Chapter 6


“I don’t know why we didn’t notice sooner,” said Luke as he stood with Ludovic looking at the jumbled remains of the two skeletons still partially encased in mud. “I suppose it’s all a bit of a mess, so the extra bones didn’t stand out until we had done the fine clearing around the pelvis.”

“Yes,” said Ludovic, “and the foetus is quite small. I’d guess twenty-eight weeks judging by the skull.” He crouched down. “Two adults. One male and one pregnant female. Probably embracing. It’s a very unusual burial. If it was bronze age I’d say ritualistic, perhaps a sacrifice. But not in seventeenth century Christian London.”

Luke walked around to the other edge of the trench.

“And what do you make of this,” he stooped to poke lightly at a flattened black shape just sticking out beneath one of the longer bones. “We knew it was textile almost immediately, but I can’t make out the material. It’s not leather and the weave is much to fine to be wool.”

“Silk?” said Ludovic.

“No one has ever found silk still visible and pliable after five hundred years in wet clay. It’s more likely to be wool or jute or something, but the weaving technique is a new example.”

“Well we can work that out later,” Ludovic stood up, “meanwhile we need to put the awning over this so the rain doesn’t damage the sample and then get the rest of the our couple uncovered so we can do some accurate dating.”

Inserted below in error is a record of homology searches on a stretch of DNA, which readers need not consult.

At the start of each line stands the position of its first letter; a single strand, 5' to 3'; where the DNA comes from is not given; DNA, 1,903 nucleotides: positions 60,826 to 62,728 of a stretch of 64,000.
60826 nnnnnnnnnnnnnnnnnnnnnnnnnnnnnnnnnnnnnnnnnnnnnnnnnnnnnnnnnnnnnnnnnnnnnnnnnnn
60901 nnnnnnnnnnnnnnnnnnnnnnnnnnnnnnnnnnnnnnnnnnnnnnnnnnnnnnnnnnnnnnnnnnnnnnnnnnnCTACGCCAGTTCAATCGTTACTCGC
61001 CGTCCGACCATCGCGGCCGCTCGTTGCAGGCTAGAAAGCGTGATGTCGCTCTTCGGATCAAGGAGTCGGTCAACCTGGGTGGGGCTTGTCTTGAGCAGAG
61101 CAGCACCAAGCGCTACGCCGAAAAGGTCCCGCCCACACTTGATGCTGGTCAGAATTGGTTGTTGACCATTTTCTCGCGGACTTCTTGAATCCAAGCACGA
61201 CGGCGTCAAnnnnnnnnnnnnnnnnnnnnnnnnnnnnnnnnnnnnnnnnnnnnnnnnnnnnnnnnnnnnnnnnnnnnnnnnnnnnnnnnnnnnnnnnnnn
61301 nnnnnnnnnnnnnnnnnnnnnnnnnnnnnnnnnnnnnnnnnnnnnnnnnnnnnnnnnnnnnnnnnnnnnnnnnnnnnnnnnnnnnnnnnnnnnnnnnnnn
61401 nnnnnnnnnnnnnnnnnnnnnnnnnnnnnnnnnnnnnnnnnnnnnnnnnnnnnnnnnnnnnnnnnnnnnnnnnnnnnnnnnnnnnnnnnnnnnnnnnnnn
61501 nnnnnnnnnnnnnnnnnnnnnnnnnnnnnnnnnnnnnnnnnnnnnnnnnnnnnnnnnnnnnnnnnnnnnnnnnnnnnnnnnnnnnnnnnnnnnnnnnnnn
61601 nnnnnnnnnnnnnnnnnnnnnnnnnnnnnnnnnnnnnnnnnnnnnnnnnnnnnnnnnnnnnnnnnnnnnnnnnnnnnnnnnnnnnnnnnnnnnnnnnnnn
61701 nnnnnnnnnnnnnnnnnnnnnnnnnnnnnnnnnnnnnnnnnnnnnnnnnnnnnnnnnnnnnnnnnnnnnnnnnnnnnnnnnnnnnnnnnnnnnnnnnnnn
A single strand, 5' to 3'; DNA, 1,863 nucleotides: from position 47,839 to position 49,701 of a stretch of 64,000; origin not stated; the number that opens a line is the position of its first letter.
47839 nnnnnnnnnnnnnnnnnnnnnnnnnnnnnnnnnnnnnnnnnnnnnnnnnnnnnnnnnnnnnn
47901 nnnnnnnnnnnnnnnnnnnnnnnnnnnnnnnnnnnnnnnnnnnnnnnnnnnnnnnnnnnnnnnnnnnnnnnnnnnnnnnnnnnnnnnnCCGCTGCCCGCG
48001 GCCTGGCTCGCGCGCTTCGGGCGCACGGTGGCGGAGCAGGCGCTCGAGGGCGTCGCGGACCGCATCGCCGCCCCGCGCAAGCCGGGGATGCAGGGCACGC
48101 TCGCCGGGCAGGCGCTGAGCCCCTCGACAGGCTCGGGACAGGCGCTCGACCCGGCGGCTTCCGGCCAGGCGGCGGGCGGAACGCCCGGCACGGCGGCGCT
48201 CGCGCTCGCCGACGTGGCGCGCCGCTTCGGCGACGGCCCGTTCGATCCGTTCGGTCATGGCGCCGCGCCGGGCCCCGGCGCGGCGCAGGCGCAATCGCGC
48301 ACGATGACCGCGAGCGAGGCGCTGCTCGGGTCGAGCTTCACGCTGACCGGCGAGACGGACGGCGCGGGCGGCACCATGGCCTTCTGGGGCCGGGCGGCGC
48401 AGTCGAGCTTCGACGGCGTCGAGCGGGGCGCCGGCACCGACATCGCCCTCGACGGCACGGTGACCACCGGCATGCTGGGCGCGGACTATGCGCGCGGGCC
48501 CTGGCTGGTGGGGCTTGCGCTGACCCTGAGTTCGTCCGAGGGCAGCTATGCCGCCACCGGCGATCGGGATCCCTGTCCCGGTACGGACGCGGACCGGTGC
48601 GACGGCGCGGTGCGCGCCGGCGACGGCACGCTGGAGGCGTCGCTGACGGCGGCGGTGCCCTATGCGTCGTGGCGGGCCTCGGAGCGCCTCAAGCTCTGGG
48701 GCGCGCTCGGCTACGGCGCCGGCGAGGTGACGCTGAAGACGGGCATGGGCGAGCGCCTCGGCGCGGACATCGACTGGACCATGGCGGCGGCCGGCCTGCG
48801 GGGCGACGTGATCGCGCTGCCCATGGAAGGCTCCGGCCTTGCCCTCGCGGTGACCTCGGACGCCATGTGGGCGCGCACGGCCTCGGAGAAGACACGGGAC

He climbed out of the trench and instructed two of the students to move the flysheet to provide a partial umbrella over the skeletons. As they manoeuvred the canvas he looked down to position the poles. He stopped suddenly.

“What’s that?” He pointed.

Luke and the students all looked. The tent pole had scored a shallow furrow in the mud to the edge of the trench. A narrow trickle of water was running along the furrow and trickling along a crooked path down the side of the section, dislodging small specks of grit. It dripped into the base of the trench where the skeletal ankle bones still disappeared into the mud and the feet lay buried. As each drip fell it uncovered a little more of a dull red object alongside the age-browned bone.

Luke stepped forward, knelt in the wet mud and rubbed with a bare finger. He scooped the clay from underneath and then quickly thrust all his fingers into the soil and dug.

They all recognised it at the same time. Luke pulled and they gasped. The stained red sole of a training shoe flopped out of the trench wall and slapped on to the ground. Pale muddy water pooled slowly in the affirmative tick of a Nike swoosh.

One Response to “Chapter 6”

  1. unexpected!

Leave a Reply

Fill in your details below or click an icon to log in: Logo

You are commenting using your account. Log Out /  Change )

Google photo

You are commenting using your Google account. Log Out /  Change )

Twitter picture

You are commenting using your Twitter account. Log Out /  Change )

Facebook photo

You are commenting using your Facebook account. Log Out /  Change )

Connecting to %s

%d bloggers like this: